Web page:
Mistress of the Revolution

by Catherine Delors

Reviewed by Margaret Donsbach

Mistress of the Revolution by Catherine Delors, book cover Mistress of the Revolution opens like a rollercoaster as its beautiful young heroine falls inappropriately in love and discovers that under the laws and customs of pre-Revolutionary France she is not a human being with rights but a commodity at the disposal of her male relations. The target of this biting novel is less the male sex than legal codes and cultural norms that strip power from certain groups of people while granting others an excess. Absolute power corrupts…

Readers follow Gabrielle from provincial France where her family are minor nobility, to Paris and Versailles where the aristocracy is burning itself out in an orgy of conspicuous consumption. Marie Antoinette is a grumpy woman with "an elongated face, a thick lower lip, bulging blue eyes and ruddy cheeks, either naturally or from too much rouge," who comes "alive, enthralled by the game" when she gambles at cards.

As the violence and spasmodic idealism of the Revolution erupts, Gabrielle's personal struggle widens to include concern for her country and the people from various walks of life to whom she has grown close. She and her fellow citizens pick their way through the constantly shifting legal codes that govern their daily lives, while the mounting piles of headless bodies remind them of the perils of a false step.

Gabrielle asks a judge, "Do you ever feel any pity for the accused?" He reminds her that before the Revolution the legal process included torture as a matter of course and might end with the defendant being broken on the wheel—a fact of which Gabrielle is only too aware. But the new principles of equality are of little benefit to her. Pressuring her for sexual favors, one man explains that "we are not talking about the liberty of women here. What matters is equality between men. If you allege your liking for one man to decline the proposals of another, you violate the principle of equality." (2008, 451 pages)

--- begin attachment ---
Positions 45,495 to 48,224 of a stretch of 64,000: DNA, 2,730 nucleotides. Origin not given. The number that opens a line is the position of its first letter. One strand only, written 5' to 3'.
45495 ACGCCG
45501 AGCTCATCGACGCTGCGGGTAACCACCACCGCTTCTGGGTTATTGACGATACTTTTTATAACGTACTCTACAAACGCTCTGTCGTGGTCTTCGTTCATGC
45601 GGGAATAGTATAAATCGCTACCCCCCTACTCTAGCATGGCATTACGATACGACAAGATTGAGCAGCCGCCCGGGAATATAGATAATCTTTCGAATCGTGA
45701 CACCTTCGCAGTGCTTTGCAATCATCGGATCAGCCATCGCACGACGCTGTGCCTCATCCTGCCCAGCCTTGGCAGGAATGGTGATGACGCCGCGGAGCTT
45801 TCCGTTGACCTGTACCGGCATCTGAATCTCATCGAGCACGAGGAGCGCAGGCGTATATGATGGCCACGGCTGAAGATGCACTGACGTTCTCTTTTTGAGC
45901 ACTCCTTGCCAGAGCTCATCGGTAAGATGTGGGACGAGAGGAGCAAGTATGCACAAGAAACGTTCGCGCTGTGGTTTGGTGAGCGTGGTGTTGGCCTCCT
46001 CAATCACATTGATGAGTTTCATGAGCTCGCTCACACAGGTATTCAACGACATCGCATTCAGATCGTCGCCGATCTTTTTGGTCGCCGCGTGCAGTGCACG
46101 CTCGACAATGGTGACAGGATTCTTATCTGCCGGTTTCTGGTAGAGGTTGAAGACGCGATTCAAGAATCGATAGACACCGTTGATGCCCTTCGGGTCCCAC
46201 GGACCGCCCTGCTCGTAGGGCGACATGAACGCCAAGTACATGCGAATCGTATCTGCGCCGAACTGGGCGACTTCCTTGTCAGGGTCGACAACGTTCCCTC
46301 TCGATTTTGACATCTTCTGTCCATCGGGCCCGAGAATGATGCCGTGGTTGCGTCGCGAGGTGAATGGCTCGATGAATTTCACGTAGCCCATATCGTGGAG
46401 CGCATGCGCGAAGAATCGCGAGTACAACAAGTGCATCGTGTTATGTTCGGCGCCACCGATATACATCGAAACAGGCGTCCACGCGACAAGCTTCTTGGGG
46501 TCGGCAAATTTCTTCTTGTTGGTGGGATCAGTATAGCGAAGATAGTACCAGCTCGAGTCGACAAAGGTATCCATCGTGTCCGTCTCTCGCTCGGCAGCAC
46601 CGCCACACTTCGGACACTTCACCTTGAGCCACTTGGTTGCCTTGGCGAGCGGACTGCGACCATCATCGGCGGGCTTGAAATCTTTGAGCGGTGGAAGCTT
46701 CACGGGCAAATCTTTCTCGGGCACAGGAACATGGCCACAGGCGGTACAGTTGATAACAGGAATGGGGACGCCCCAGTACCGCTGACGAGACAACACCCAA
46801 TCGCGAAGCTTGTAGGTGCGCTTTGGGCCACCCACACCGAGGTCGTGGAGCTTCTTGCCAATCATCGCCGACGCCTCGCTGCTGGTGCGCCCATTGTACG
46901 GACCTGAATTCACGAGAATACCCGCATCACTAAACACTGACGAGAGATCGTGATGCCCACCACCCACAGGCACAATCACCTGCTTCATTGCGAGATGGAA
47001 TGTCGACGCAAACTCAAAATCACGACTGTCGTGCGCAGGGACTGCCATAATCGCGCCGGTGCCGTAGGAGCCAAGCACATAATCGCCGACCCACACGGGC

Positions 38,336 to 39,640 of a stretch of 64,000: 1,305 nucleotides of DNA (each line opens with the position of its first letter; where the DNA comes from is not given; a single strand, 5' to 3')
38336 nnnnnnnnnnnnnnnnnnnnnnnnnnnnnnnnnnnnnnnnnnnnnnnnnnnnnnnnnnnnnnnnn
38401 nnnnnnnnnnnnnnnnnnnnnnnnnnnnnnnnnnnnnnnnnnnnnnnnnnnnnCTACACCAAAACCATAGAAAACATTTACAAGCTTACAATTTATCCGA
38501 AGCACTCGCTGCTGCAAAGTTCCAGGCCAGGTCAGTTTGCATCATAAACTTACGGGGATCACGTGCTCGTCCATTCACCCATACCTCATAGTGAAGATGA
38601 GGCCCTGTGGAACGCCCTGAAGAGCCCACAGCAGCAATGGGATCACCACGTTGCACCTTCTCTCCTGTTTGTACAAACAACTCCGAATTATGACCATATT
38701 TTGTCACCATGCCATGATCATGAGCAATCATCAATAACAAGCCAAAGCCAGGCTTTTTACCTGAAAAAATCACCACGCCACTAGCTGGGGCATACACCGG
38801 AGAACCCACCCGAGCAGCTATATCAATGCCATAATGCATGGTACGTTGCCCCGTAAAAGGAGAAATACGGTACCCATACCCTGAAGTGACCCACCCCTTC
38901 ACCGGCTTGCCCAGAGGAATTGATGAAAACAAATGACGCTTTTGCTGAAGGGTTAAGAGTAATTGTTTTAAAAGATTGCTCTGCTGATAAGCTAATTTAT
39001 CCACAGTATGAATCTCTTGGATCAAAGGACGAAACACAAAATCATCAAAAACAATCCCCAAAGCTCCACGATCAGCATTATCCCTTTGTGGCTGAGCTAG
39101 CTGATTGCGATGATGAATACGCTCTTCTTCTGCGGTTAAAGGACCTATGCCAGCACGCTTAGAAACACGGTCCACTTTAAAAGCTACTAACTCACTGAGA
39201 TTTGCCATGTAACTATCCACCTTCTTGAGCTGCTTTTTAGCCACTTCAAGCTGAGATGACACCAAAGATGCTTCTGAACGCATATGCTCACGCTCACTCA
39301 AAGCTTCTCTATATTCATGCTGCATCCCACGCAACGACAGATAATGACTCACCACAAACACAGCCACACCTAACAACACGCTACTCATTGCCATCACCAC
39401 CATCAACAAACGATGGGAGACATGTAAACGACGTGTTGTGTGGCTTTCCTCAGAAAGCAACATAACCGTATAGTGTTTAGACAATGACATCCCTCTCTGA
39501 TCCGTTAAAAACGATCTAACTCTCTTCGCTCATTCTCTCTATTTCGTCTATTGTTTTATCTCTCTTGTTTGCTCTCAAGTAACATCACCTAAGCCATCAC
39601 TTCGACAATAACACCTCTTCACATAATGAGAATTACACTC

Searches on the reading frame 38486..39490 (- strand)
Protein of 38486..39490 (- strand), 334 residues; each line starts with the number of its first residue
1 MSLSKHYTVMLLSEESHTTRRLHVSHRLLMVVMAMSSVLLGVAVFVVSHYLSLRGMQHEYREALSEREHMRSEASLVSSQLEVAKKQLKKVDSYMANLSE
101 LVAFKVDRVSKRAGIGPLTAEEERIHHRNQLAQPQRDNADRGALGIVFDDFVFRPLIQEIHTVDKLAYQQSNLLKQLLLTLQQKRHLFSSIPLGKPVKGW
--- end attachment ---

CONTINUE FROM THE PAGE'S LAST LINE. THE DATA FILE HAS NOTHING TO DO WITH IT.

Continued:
More about Mistress of the Revolution from Powell's Books

Another feminist novel set during the French Revolution:

City of Darkness, City of Light by Marge Piercy

Nonfiction about women in the French Revolution:

Women's Rights and the French Revolution: a Biography of Olympe de Gouges by Sophie Mousset (2007)

The Women of Paris and Their French Revolution by Dominique Godineau (1998)


Wikipedia article about Olympe de Gouges, who wrote the Declaration of the Rights of Woman and the Female Citizen in 1791

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